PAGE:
Arts & Culture

UK Choreographer, Dancers Take on the Big Apple

photo of trio of dancers in Anthony Alterio's
photo of dancers performing Anthony Alterio's "Road of Excess"

LEXINGTON, Ky. (Dec. 5, 2018) Choreographer and University of Kentucky dance lecturer Anthony Alterio along with eight UK students and one alumna just traveled to New York City to perform two new dances by the artist.

Alterio's dance piece "Road of Excess: Full Blown" was presented at Dixon Place Nov. 28. The piece was staged in the 90-minute program "8 in Show" curated by Sangeeta Yesley. UK dancers Kye Miller, Steven Griffie, Katie Simon, Amber Mulhall, Caitlin Espinueva, Emma Lucas, Tara-Lynn Skinner and Claire McDermott performed.

Alterio described "Road of Excess" as a work that shows the messiness of life. "This piece invokes the trash realness side of glam as performed to Lady Gaga’s song 'Schiebe.'

“What is trash realness you ask? Attitude, clothing, femininity, masculinity, physique and youth. This high energy piece showcases eight dancers fusing styles of voguing, waacking, hip hop and jazz to tell a story of a subculture of glam — one that we created together as a cast creating our own version of trash glam. Our identities are trash, our choices are trash, but to us we are glam and unapologetic of our life choices."

Alterio’s students Miller and Mulhall and alumna Cecilia Pont danced another piece he choreographed titled "Choking Hazard" in the WaxWorks Showcase at Triskelion Arts. This dance focused on a woman portraying multiple versions of "Roxanne," while she is confined to standards that society placed on her.

The piece portrays a lesson in femininity and queerness and how it comes in all shapes, sizes and varieties. The lesson emphasizes how labels should not be dictated by popular culture, corporations or even society, but rather defined by the people who want those labels placed upon themselves. 

"While the piece itself takes place at a bench, the world created on stage is one that many females know too well — objectification,” Alterio said.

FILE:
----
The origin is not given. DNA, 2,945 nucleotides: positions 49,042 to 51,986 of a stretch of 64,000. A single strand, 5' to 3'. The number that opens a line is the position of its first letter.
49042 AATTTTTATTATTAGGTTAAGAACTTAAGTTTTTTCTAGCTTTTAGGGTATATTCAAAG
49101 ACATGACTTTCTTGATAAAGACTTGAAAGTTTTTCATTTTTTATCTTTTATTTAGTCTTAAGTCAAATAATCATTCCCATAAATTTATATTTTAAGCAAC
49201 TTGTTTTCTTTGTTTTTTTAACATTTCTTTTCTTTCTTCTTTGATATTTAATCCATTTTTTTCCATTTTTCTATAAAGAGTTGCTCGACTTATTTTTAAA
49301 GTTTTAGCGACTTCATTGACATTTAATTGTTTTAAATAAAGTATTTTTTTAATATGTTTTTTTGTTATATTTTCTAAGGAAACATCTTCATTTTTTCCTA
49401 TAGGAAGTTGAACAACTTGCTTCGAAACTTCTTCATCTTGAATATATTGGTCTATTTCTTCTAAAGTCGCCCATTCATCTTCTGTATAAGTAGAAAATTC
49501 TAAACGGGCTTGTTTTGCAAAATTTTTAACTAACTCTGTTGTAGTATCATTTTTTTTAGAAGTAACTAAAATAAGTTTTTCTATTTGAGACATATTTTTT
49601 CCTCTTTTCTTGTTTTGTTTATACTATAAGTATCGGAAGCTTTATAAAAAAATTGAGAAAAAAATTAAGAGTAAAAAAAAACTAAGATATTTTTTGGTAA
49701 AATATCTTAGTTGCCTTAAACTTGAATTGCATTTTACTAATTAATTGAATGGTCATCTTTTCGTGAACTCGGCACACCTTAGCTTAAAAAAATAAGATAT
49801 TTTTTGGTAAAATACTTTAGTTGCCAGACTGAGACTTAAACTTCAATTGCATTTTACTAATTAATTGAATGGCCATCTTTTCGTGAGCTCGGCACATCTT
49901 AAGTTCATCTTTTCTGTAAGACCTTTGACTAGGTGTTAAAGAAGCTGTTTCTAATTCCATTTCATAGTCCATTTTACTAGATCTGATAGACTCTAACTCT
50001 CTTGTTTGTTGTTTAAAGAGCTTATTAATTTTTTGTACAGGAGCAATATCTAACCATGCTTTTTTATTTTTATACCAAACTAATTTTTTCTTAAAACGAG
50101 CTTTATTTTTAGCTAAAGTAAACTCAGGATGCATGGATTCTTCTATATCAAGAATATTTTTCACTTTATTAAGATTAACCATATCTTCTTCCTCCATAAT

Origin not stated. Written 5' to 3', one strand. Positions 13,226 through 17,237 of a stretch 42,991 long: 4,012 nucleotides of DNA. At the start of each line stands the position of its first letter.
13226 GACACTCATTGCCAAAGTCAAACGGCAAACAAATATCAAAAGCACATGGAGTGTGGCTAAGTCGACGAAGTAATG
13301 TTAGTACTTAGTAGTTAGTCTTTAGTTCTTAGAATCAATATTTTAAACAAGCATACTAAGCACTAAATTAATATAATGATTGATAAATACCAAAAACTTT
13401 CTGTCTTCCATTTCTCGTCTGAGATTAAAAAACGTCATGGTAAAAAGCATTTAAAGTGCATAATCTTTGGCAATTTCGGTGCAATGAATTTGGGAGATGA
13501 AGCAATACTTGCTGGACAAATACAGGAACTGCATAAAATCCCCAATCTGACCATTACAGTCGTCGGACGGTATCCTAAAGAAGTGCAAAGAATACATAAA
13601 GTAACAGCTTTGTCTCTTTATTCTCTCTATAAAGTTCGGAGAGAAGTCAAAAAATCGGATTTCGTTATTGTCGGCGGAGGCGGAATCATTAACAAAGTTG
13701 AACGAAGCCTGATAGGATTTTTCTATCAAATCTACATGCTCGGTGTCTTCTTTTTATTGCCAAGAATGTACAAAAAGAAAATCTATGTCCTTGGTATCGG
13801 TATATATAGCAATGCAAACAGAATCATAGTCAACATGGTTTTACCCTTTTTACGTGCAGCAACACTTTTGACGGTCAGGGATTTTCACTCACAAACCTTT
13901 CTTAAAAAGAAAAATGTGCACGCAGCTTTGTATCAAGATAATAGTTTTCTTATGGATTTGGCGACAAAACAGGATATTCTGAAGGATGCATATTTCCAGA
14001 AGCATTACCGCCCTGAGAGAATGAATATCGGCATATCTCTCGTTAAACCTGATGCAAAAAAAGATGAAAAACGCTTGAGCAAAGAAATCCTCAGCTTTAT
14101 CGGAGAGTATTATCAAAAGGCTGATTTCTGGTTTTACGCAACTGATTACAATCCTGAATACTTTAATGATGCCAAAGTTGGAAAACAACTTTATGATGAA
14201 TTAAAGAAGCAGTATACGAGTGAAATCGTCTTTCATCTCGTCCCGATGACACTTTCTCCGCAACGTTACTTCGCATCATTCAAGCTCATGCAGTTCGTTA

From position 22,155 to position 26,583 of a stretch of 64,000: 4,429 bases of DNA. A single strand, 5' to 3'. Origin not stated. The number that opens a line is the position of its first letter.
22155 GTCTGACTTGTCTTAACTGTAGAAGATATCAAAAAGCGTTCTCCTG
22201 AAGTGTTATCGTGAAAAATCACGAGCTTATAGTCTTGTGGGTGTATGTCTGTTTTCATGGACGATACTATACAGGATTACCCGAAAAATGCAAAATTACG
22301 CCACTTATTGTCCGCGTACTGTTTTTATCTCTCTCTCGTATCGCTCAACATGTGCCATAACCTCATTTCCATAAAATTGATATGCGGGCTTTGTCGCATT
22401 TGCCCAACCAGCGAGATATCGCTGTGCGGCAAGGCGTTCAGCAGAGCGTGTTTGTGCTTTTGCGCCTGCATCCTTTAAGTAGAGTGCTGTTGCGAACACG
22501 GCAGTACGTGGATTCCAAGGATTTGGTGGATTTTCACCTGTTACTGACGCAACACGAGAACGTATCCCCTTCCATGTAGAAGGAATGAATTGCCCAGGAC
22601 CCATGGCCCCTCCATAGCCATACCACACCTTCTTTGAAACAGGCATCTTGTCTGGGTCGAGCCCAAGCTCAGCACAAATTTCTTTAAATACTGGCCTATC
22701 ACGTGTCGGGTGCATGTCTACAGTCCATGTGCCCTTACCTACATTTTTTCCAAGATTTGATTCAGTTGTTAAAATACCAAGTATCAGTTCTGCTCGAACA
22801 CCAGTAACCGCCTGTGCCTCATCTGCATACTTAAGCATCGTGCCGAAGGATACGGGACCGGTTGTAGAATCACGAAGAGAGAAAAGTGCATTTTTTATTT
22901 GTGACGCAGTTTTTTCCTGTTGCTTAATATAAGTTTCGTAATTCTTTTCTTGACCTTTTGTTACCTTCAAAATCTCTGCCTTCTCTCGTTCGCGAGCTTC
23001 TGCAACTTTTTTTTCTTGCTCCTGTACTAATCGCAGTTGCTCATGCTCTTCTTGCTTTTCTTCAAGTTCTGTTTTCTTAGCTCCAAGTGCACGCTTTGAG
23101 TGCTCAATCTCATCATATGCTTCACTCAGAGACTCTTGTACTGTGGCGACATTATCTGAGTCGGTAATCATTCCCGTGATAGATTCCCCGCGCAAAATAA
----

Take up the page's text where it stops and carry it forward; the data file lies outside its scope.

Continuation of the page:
Two dancers start the dance by drawing the "ideal" body of a woman on a cardboard box while the first ever Barbie commercial is played. During this section of the piece a woman appears who wants to have a different identity than the one placed on her, but socially constructed norms in Western society are holding her back. Eventually, she has enough of these societal roles and gets angry — throwing Barbies everywhere. Then two people with leaf blowers come out to try and blow her back into the box but the woman does more intense movement to make it difficult. Alas the leaf blowers fail, and the woman prevails, demonstrating the strength it takes to be a modern-day woman.

The dancers who joined Alterio for the trip are a mix of dance majors and minors on campus. Alterio received two grants, one from the Undergraduate Research Council and one from the College of Fine Arts, to make the trip possible. The trip was also sponsored and supported by the UK Department of Theatre and Dance.

Alterio received his bachelor’s degree from University of Colorado Boulder and master’s degree from University of Michigan. As a choreographer and queer performance artist, his work explores and helps represent LGBTQ* dancers. He has performed solo work in California, Colorado, Michigan and New York.

The Department of Theatre and Dance at UK College of Fine Arts has played an active role in the performance scene in Central Kentucky for more than 100 years. Students in the program get hands-on training and one-on-one mentorship from the renowned professional theatre faculty. The liberal arts focus of their bachelor's degree program is coupled with ongoing career counseling to ensure a successful transition from campus to professional life.